PNM / Avangrid ask to contact the PRC directly

Power lines lead to Albuquerque from the West Side. PNM Resources and Avangrid are continuing their merger plans after a reviewer of the Public Regulatory Commission hearing last week recommended that the deal be rejected. (Roberto E. Rosales / Journal)

Copyright © 2021 Albuquerque Journal

PNM Resources and Connecticut-based energy giant Avangrid wish to testify directly before the state’s Public Regulatory Commission on Wednesday, when the commission meets to consider the proposed company merger.

The companies filed a motion on Friday asking that the five elected PRC commissioners allow them to address the issues raised at the PRC open town hall meeting last week. PRC President Stephen Fischmann and two other commissioners – Cynthia Hall and Theresa Becenti-Aguilar – openly declared their opposition to the deal at this meeting after hearing examiner Ashley Schannauer recommended dismissing fusion.

Schannauer – who chaired eight months of evidence-gathering and two weeks of public hearings in August – told commissioners that, in his view, the potential harm to allow Avangrid and its parent company, Spanish company Iberdrola, SA , to acquire PNM Resources outweighs the public benefits.

But the companies, as well as the organizations supporting the merger, say they want the opportunity to directly address issues and concerns raised at last week’s meeting before commissioners take the final vote on the deal. . This is critical because the commission is ruling on something that will impact the entire state for decades to come, said Pat Vincent-Collawn, chief executive officer of PNM Resources.

“This decision is important to New Mexico, and the parties to the case have worked diligently over the past year to ensure it is in the best interests of clients and communities across the state. “Vincent-Collawn told The Journal in an email. . “As the Commissioners prepare to make this landmark decision, we believe parties should be given an opportunity to describe how the full brief and the many commitments in our agreements were crafted to address concerns raised at this week’s meeting. last. “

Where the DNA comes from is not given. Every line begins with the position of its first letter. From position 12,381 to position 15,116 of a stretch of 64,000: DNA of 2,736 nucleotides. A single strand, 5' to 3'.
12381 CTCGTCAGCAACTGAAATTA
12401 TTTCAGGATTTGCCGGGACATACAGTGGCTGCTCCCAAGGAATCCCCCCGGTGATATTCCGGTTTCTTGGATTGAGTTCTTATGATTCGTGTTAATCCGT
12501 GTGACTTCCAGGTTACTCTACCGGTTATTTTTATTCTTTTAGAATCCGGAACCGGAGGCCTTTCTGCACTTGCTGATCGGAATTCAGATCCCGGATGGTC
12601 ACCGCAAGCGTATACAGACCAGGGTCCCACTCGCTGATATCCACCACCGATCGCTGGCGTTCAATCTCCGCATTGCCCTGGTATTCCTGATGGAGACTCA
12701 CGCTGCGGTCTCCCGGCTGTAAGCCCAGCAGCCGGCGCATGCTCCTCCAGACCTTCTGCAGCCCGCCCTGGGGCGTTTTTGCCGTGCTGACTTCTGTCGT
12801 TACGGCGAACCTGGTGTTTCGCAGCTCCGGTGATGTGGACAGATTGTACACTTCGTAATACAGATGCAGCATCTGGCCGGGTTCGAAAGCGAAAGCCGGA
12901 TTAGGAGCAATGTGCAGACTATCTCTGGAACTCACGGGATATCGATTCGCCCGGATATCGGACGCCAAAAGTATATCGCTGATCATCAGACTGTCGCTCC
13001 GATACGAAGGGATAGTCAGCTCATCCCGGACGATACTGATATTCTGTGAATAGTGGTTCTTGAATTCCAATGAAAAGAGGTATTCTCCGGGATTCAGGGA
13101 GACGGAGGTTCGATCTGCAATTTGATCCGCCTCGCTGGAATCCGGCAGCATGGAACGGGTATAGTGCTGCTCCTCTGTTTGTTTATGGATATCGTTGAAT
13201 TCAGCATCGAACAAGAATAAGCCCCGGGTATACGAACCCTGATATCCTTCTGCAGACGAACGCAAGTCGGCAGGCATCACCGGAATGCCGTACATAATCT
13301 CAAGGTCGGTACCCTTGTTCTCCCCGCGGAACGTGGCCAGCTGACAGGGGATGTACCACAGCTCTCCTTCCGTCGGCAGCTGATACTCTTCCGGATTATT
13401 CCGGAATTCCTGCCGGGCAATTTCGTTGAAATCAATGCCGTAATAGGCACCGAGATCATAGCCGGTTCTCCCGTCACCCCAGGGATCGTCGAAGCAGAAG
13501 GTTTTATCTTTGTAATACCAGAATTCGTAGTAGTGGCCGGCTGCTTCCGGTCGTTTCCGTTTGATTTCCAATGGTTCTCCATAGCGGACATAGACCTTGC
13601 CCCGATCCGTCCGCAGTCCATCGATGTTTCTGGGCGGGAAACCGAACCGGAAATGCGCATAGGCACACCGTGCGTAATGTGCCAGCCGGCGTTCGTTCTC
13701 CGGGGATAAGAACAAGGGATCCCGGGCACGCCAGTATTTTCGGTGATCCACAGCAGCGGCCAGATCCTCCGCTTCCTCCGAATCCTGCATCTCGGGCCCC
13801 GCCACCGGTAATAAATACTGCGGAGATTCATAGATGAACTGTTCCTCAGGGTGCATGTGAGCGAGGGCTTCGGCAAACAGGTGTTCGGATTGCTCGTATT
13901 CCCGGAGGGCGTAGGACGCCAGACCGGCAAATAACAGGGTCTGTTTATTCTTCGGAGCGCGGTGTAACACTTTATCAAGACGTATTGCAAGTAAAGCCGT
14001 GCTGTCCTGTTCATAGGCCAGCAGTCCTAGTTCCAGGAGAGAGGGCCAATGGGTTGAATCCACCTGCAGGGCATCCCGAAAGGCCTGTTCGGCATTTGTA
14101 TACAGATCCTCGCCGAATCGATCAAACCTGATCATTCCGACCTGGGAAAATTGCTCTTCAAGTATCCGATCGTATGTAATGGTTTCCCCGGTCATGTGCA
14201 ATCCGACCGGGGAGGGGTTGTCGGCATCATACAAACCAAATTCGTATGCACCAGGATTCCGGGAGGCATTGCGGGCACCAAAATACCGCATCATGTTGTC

What’s at stake

Almost all of the 24 parties involved in the case either categorically support the merger or remain neutral. Only one group, the new energy economy, is directly opposed to it.

If the PRC approves the deal, it will acquire PNM Resources and its two utility subsidiaries – Public Service Company of New Mexico and Texas New Mexico Power – in a $ 4.3 billion cash transaction. of dollars.

The parties in the case have negotiated a settlement agreement with the merger partners that commits Avangrid to investing more than $ 300 million in tariff relief, local economic development programs and job creation. It also includes numerous clauses to guarantee the quality of customer service, the reliability of the network and local and independent control over PNM to guard against abuse of influence or anti-competitive practices by Avangrid or Iberdrola.

But Schannauer said these things are overshadowed by an apparent corporate culture at Avangrid and Iberdrola, which he says have shown a tendency to prioritize profit over public interest. This includes the “poor performance” of Avangrid’s public services in the northeastern United States, as well as a criminal investigation of some Iberdrola executives in Spain.

Companies have also resisted complying with PRC rules and regulations during hearings, such as withholding of information, according to Schannauer.

Commissioners’ posts

Schannauer’s findings deeply affected Commissioners, who last week expressed significant concerns about the PRC’s ability to effectively regulate new PNM owners, who they said could use their commercial and financial strength to thwart competition in the local energy market, monopolizing control of things like the development of renewable energies.

“The real problem for me is the behavior of these companies demonstrated here at the commission and elsewhere,” Commissioner Hall told the Journal. “I wonder if the way they are doing business would be good for New Mexico and for consumers.”